However, because of the handling advantages of a 48% front, 52% rear weight distribution, Porsche undertook 924 development projects.
One project led to the 924 DP — built 16 strong — a U.S. kit-car race car designed for the SCCA D Production Class. In Al Holbert’s car, Doc Bundy won the National Championship in 1980. Another project created the 924 Turbo with power bumped to 170–177 horsepower (only 143–149 in the U.S.). Road testers loved it and buyers followed.
The base for a race car
The Carrera GT development program was undertaken to prepare the 924 to race in FIA Group 4, IMSA GTO and SCCA C Production Class. Homologation rules called for building 400 base cars in one year.
The prototype 924 GT was shown at the 1979 Frankfurt Auto Show to gauge public reception. Engineers cut its weight by 330 pounds vs. the 924 Turbo. The car weighed about 2,460 pounds, growing to 2,590 pounds in the production version. The visual changes included wide polyurethane front fenders, big tacked-on rear flares, aluminum hood and aluminum door skins (fiberglass in production cars), stripped interior, front air dam and a bigger rear-lip spoiler.
Underneath one found uprated Bilstein shocks and coil-overs, larger four-wheel disc brakes and tires, and a more developed M51/30 engine that delivered 210 horsepower and 203 foot-pounds of torque from a new crankshaft, new pistons, an intercooler, and a head that featured an 8.5:1 (unboosted) compression ratio. The 5-speed G51 gearbox was standard.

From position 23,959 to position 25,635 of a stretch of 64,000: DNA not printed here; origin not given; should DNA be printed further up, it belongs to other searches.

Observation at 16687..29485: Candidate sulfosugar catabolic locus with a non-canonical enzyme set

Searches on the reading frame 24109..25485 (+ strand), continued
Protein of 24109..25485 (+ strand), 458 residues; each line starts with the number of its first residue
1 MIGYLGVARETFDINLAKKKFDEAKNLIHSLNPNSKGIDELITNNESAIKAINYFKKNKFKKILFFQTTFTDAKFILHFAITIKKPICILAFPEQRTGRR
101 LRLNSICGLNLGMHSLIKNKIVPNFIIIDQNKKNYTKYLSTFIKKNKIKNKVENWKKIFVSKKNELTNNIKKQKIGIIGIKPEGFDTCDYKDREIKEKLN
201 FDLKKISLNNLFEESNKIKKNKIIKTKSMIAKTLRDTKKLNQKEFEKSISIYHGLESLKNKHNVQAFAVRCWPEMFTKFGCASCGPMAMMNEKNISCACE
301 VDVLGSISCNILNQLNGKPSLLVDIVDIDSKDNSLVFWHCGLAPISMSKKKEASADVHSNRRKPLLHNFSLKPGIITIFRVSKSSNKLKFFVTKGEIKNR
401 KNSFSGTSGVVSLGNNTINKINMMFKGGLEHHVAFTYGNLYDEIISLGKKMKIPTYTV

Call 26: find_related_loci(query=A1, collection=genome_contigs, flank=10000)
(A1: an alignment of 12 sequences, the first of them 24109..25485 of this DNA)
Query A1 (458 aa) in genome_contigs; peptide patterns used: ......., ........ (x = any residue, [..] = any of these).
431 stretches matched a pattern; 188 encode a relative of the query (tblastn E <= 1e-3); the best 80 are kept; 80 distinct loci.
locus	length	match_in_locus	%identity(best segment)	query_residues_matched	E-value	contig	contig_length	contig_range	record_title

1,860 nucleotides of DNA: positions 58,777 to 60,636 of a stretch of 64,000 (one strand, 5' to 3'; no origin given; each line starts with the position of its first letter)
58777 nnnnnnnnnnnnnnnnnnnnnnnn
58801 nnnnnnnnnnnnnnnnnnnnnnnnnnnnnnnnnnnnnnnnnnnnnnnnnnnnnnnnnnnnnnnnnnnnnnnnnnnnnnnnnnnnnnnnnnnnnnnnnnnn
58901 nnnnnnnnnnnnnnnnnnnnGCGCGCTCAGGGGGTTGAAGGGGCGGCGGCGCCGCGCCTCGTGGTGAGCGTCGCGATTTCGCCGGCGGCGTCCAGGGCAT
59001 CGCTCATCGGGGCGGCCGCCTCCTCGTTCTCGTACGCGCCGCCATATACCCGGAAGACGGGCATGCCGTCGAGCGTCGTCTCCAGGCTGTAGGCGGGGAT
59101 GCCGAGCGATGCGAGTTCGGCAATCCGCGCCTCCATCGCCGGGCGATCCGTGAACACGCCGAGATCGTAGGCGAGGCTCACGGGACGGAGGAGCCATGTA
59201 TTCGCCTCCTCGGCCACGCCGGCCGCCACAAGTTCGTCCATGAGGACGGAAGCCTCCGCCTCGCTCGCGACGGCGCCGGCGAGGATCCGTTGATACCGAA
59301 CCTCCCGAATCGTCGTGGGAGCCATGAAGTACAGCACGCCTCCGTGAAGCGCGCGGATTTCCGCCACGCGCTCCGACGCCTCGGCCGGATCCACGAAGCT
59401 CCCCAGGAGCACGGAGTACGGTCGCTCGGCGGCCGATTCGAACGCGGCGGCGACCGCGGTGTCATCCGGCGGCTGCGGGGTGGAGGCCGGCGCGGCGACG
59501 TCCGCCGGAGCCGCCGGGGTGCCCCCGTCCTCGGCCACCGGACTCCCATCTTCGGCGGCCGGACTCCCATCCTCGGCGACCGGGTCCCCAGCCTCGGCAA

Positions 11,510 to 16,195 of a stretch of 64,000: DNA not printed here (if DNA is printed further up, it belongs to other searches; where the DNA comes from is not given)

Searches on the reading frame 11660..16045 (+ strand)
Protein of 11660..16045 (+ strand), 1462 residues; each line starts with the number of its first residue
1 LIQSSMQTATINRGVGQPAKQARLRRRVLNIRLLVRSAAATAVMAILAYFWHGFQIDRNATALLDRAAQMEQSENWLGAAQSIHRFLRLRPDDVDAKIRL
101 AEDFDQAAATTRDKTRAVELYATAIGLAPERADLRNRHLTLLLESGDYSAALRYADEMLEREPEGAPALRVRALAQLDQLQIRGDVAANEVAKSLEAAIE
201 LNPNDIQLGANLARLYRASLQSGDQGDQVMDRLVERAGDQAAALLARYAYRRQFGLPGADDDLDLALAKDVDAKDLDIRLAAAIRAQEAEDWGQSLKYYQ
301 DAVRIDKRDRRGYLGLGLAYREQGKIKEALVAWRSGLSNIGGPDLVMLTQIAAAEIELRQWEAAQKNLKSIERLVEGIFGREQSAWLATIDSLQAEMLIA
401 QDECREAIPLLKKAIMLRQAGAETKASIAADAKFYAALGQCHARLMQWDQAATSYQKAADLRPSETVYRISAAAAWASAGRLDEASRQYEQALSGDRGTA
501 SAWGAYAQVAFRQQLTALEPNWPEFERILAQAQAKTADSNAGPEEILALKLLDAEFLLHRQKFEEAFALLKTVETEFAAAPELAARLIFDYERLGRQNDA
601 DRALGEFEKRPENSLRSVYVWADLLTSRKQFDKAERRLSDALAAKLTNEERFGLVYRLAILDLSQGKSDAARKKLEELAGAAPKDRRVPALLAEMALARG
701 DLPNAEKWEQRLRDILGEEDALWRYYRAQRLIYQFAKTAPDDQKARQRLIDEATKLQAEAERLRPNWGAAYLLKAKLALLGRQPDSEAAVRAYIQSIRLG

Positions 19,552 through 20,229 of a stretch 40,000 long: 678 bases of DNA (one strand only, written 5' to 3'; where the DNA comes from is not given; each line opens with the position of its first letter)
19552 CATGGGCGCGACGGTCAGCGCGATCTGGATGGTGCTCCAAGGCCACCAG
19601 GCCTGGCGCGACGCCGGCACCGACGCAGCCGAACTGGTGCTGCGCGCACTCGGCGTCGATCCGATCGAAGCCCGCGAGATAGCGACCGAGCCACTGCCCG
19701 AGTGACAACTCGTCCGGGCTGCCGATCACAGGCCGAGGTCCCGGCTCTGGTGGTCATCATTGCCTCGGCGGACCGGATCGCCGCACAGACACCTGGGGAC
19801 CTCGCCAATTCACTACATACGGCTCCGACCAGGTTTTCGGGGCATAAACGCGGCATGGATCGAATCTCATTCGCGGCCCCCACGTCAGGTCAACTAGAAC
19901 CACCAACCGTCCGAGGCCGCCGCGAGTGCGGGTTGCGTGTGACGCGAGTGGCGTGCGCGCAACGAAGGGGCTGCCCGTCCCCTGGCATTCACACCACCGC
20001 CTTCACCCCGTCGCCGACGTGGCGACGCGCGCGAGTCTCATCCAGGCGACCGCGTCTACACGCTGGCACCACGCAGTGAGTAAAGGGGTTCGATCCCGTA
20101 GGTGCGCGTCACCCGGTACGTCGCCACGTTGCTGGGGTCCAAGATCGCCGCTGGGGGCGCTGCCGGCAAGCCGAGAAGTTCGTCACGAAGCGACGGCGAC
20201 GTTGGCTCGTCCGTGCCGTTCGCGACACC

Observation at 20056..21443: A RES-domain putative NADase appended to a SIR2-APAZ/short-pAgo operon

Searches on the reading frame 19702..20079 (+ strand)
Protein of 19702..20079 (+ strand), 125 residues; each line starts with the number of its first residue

Press and pubic reactions were favorable, and the 924 Carrera GT was introduced to Europe in June 1980 at a price equivalent to about $26,000. The car was not sold in North America.
The GT hit 0–100 km/h (62 mph) in 6.9 seconds with a top speed of 150 mph. Porsche built 406 examples by December 1980, although it took another year to sell them all.
The Carrera GT homologated some very special cars
To fully appreciate the Carrera GT, it helps to review the street and race cars that it spawned: the GTS, the GTS Club Sport, and ultimately, the GTR and GTP.
The next step in the homologation process was the GTS, which required 50 examples. It was a streetable performance car, not too far up the food chain from the Carrera GT. It developed 245 horsepower and 247 foot-pounds of torque, delivered a 0–100 km/h (62 mph) time of 6.2 seconds, with a top speed of 155 mph. The suspension was refined, and 911 Turbo brakes were used. Special seats were installed in an even more stripped interior.
The car’s weight was back down to 2,470 pounds. The price was about $56,000. The GTS Club Sport accounted for about 15 of the 59 units. It had a full Matter aluminum roll cage, 935 “lollipop” racing seats, often no rugs at all, plexiglass windows with fore and aft sliders for the doors and some suspension and engine-tuning tweaks.